A Cherry Blossom in Winter
Winner of the 2017 GOETHE Book Awards First Place Blue Ribbon, Chanticleer International Book Awards
As the 20th century dawns, Japan is a rising power at odds with an expanding Russia. In Moscow and St. Petersburg, aristocrats advance their political interests and have affairs as factory workers starve. Young Alexei Brusilov, son of an ambassador, accompanies his father to Japan and there falls in love with the daughter of a Japanese war hero. Despite threats and warnings, he pursues this forbidden romance, delighted to discover that Kimi-san returns his affection, until disaster overtakes them. Amid the rising storm of revolution at home, Alexei returns to St. Petersburg to become a naval officer. A deadly rivalry with another cadet, a dangerous family secret, and friendships with revolutionaries imperil his career – and his life. Years later, Alexei finds himself aboard ship as the rusting and badly out of date Russian fleet is sent half way around the world to fight a modern and determined Japanese Navy. Will Alexei live to see his love again, or die under the blazing guns of the fast moving enemy cruisers?
The Silk and the Sword
Gaius Centurion Book 2 — Young Tacitus is dragooned into the Roman army by his father Gaius, a bitter and unbending Centurion. With his father and seven legions, he joins General Marcus Crassus in an ill-fated attack on the sprawling Parthian Empire. After the Roman forces are decimated at the Battle of Carrhae, Tacitus, Gaius, and four hundred survivors venture eastward on the fabled Silk Road to find a river beyond a wall that will lead them back to Rome. Tacitus becomes the soldier he never wanted to be while battling bandits, trekking through frozen mountain passes, and dealing with a formidable foe on the other side of the world. But his greatest challenge is a personal quandary: should he return to Rome for his long-lost love or seek the hand of a princess in the mysterious land beside the Great Wall?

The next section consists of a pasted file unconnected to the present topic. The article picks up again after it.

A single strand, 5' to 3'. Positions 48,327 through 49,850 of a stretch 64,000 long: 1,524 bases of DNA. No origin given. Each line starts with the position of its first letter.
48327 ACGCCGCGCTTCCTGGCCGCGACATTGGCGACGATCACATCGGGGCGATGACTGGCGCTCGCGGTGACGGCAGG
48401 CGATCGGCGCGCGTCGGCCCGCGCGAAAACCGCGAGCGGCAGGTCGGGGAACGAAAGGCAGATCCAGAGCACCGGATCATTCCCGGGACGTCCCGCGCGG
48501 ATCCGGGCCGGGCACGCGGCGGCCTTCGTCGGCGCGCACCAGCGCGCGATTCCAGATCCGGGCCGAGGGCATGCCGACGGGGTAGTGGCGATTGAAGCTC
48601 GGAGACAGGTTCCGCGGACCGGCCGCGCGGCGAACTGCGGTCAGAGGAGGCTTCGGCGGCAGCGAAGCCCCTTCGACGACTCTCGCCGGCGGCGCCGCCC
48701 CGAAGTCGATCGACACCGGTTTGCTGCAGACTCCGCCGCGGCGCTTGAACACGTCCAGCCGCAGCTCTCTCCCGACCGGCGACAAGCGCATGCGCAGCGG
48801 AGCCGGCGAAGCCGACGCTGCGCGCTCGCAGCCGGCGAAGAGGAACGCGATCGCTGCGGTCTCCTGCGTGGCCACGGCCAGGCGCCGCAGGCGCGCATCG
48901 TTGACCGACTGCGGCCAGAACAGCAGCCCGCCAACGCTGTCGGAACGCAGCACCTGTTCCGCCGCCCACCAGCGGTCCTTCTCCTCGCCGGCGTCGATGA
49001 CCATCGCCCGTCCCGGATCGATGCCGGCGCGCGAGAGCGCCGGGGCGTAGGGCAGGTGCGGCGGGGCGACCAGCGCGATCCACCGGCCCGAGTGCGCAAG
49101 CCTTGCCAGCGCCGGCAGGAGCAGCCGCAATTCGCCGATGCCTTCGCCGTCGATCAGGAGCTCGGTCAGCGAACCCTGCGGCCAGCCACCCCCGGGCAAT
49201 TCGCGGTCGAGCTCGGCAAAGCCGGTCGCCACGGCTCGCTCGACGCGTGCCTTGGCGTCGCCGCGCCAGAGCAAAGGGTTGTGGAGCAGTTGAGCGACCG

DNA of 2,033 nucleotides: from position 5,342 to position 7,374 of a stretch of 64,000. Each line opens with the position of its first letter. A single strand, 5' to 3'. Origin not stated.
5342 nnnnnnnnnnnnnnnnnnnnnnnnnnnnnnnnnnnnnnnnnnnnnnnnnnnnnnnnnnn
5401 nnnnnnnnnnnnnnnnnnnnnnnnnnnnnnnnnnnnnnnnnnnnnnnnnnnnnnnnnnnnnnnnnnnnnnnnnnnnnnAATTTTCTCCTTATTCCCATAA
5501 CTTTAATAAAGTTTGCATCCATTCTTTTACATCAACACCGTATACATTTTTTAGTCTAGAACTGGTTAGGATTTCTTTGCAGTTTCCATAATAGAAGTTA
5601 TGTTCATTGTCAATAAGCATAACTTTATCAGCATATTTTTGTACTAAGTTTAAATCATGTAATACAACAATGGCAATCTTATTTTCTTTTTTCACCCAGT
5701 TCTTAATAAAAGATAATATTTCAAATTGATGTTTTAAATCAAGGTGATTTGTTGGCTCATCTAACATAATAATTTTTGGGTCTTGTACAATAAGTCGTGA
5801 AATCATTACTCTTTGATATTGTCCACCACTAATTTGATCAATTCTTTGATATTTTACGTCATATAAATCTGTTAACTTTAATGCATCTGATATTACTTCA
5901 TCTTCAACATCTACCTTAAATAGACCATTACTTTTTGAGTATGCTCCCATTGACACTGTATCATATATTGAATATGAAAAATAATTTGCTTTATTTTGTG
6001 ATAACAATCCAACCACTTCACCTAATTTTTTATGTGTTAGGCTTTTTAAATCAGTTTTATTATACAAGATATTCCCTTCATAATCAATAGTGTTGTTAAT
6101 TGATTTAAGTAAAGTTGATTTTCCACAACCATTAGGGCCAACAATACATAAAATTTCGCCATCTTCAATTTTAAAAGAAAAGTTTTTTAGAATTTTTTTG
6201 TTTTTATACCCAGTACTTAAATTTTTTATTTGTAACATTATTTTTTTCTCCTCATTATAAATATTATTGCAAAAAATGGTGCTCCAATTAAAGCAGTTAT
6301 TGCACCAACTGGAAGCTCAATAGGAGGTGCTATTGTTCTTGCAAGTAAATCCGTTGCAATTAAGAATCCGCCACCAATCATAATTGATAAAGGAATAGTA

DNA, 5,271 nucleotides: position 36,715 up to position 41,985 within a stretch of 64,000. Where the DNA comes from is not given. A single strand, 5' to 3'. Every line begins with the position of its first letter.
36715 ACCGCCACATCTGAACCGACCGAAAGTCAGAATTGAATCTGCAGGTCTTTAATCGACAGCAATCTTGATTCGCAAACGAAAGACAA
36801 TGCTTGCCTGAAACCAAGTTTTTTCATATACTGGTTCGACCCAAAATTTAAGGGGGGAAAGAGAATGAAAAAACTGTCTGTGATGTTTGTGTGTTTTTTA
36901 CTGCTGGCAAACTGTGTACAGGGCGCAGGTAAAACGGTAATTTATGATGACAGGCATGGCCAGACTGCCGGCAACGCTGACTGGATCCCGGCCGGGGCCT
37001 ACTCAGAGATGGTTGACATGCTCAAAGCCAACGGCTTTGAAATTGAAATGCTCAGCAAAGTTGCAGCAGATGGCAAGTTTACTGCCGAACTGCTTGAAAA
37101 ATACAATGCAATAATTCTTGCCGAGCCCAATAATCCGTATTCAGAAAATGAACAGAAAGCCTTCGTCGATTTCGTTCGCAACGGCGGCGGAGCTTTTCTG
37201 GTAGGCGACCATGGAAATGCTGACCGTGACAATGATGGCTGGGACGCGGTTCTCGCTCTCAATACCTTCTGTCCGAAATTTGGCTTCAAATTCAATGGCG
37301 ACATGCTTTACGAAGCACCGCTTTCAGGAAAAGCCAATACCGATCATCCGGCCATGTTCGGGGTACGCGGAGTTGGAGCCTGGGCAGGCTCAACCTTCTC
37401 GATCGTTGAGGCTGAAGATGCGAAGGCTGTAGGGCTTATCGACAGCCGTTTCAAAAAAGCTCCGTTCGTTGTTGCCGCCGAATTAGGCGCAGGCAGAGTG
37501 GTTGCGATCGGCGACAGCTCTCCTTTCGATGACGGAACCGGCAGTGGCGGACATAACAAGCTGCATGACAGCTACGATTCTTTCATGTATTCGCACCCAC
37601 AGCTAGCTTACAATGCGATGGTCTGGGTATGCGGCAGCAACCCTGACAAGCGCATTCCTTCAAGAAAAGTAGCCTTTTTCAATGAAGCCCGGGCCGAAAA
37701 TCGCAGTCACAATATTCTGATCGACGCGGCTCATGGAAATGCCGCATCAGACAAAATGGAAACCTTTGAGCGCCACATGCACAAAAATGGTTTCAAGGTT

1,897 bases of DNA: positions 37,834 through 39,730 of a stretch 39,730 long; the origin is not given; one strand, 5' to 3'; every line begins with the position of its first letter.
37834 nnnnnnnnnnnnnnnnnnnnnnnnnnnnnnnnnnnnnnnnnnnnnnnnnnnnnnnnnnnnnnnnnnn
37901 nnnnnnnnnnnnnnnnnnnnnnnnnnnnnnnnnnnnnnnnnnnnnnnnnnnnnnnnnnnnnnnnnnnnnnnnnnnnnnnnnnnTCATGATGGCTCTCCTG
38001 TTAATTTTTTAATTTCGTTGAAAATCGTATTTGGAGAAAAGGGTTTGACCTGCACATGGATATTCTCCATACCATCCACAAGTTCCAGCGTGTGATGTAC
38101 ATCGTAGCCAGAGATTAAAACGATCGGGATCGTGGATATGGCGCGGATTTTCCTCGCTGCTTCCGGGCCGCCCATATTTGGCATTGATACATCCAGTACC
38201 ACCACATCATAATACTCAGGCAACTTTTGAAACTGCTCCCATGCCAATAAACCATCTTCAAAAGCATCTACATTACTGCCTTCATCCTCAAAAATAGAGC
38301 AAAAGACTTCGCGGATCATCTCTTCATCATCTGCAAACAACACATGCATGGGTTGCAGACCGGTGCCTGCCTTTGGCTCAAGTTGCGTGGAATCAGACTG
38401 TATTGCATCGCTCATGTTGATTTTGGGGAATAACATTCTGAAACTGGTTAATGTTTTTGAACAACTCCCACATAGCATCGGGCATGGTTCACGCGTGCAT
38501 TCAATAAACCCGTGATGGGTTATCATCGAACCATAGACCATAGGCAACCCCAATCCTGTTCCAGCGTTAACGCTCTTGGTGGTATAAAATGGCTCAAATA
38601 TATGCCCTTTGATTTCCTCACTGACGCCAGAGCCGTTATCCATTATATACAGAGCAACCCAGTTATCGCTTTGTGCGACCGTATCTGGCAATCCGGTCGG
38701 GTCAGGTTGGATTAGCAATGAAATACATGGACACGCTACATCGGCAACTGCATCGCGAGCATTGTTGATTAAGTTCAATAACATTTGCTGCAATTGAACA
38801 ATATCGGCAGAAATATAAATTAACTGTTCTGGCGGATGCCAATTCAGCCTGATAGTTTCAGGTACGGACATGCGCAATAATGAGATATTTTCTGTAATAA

“Culled from primary historical references as recorded by Plutarch, Pliny and Julius Caesar, the author illuminates the fascinating, multi-faceted private and public worlds of the Roman legionnaire. Fans of both historical fiction as well as Roman history will find Ron Singerton’s The Silk and the Sword to be a highly engaging, satisfying read about one of the most detrimental defeats in Roman military history. — Chanticleer Editorial Review
“A tour de force of Roman military survival across a long and arduous trek through the Parthian empire, the silk road, and into the celestial kingdom. Singerton delivers an astounding look at what it takes to survive, and ultimately to find forbidden love, in a harshly foreign land. A gripping read backed by the kind of historical research that enlivens a story.” — Sean P. Curley, Award Winning Author of Propositum — A Novel
Villa of Deceit: a Novel of Ancient Rome
Gaius Centurion Book 1 — Rome, 70 BCE. A house in turmoil. Young Gaius defies his father, Toronius, fleeing with a slave girl whom he marries, only to see her die in childbirth. Disinherited and grieving, Gaius leaves his infant son Tacitus behind with a trusted aunt and devotes his life to the sword. On the battlefield Gaius is trained and tempered into a hardened veteran of war and the rank of senior centurion. But his greatest challenge is returning home to face Tacitus, now grown to a wild, undisciplined youth. Gaius forces the errant boy into the army that he may be molded into a man. Like Gaius before him, Tacitus must fight to become his own man in defiance of his father. But together as Legionnaires, they must survive an invasion mired by betrayal and confront the fury of war.
“Villa of Deceit: a Novel of Ancient Rome by Ron Singerton will keep readers turning the pages as the author vividly conveys the brutality and wanton disregard of life on and off the battlefield in this cleverly plotted historical novel that speaks to a time that would change Western Civilization for the next millennia.” — Chanticleer Editorial Review